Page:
“The Future of Literacy” is an article by Danielle Devoss, Gail Hawisher, Charles Jackson, Joseph Johansen, Brittney Moraski, and Cynthia Selfe. It was published in 2004 in the Literate Lives in the Information Age: Narratives of Literacy from the United States journal. This article uses case studies to take a look at how people have become literate. I intend to use this article to take a look at how new literacies continue to emerge, focusing on the new idea of books being written on cellphones. An article found on textnovel.com, which is a website where you can read cellphone novels, gives a good explanation to what this new kind of writing entails. These articles work together because the cellphone novel may be another form of literary technology that people have to adapt to.

“The Future of Literacy” uses case studies to see how people have learned to read and write using technology. It looks at four people, two students and two young professionals. The case studies examine when these people grew up, their race, their religion, and their socioeconomic status. It also looks at how school life and home life can influence how you adapt and use technology.The article brings to light the issue that the technology that we use is always changing. Because of this, the way literacy is taught in schools needs to be adapted to fit what is happening in the world. The article explains how the skills students are learning in school will not fully prepare them for the outside world. They will need to know skills in “visual literacy, web literacy, gamming/simulation literacy, in short, multimodal literacies” (418). These things though, are not often taught in the classroom setting. The authors concluded in this piece that teachers need to take advantage of the technology that the students are using at home. By incorporating what students are doing outside of school into classroom studies, the students will have a much richer learning experience.

An interesting point made in “The Future of Literacy” is that technology is something that is rapidly changing and can be adapted for literacy purposes in different ways. This idea helps us look at the cellphone novel. The idea of the cellphone novel is something that started in Japan. Textnovel explains that cellphone novels are “ongoing serial literature generally written in poetic, short chapters of a max of around 100-200 words per chapter.”  These novels are written mostly by young people are are usually love stories. The novelists type out their books little by little and post them on a website that people can access through their own cellphones or by computer. Once a cellphone novel is popular enough it may be made into an actual book, but before that the authors do not make any money off of these stories. These books are so popular in Japan, that many of Top Ten bestsellers were written on cellphones.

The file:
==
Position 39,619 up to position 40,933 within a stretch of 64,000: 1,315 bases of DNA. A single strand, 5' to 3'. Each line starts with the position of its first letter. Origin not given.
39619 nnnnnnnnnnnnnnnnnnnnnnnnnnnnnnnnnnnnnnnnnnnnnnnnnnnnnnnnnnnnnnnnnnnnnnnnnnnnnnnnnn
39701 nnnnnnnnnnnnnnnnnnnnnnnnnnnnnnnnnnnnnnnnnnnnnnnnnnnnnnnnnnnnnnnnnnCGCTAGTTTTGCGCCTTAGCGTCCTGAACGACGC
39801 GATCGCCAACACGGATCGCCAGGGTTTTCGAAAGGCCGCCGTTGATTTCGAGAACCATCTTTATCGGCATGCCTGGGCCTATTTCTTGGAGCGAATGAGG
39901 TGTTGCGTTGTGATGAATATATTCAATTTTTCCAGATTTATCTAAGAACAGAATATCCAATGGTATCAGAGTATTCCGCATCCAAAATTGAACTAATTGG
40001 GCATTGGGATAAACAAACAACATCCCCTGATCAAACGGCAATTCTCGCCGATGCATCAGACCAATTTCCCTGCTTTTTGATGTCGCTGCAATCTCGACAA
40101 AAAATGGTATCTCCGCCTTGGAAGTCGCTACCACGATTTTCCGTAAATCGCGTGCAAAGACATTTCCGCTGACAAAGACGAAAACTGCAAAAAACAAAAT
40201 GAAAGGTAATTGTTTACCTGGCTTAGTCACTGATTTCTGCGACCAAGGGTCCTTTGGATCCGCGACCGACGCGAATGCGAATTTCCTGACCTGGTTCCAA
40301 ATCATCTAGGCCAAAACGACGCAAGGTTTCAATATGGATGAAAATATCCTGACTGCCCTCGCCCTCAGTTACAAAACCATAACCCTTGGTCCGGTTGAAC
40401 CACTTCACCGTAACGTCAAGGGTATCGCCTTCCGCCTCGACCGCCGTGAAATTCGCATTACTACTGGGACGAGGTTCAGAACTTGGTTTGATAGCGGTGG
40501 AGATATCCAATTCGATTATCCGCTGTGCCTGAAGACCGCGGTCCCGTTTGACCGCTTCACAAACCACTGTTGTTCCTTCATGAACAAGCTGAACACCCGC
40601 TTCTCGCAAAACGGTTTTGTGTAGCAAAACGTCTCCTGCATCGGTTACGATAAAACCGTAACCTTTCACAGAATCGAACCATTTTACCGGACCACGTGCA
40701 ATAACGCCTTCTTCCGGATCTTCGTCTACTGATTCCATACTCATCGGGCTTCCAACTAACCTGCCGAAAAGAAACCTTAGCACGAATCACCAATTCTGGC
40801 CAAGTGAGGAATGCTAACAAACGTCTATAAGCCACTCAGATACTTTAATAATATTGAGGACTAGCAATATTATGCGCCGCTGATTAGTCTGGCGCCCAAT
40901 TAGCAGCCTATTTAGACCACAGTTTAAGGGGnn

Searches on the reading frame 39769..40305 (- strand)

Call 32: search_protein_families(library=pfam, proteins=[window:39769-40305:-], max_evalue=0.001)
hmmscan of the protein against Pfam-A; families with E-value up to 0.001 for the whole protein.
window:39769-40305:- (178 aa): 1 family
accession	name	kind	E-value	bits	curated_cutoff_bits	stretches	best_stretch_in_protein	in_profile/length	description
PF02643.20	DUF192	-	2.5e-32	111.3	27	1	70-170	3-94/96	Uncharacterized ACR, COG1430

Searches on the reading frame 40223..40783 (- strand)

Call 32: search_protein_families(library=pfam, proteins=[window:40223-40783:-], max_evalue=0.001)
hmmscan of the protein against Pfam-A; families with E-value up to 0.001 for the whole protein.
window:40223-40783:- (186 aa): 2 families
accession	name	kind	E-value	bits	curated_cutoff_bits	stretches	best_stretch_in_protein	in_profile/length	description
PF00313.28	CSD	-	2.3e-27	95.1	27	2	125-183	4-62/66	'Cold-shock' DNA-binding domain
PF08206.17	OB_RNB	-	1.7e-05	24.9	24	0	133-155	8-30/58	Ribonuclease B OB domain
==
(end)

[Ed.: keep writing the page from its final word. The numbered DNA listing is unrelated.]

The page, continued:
Screen shot of the textnovel website where you can choose form many different cellphone novels.

Screen shot of the textnovel website where you can choose from many different completed cellphone novels.

 

Will the future of literacy be cellphone novels? Only time may tell. But what this does show us is that as technology changes, the way we view literacy needs to change with it. The cellphone novels being made in Japan are a good example of how a group of people were able to take a form of technology and apply it to an educational practice. The cellphone novel is a new way of writing, one that may need to be taught in the classroom if this trend becomes a world wide thing. It is a kind of writing that, as  Textnovel explains, “readers will be able to experience narration, poetry and even visual arts in the use of carefully chosen line breaks, punctuation, rhythm and white space.” This new way of writing is something that the authors in “the Future of Literacy” predicted would happen. Literacy is an ever-changing idea, and the cellphone novel is just the next new thing that we may need to learn to embrace in our daily lives and in schools.

A woman named Rin, who’s cellphone novel hit number one and then was made into a real book that sold 400,000 copies in Japan.

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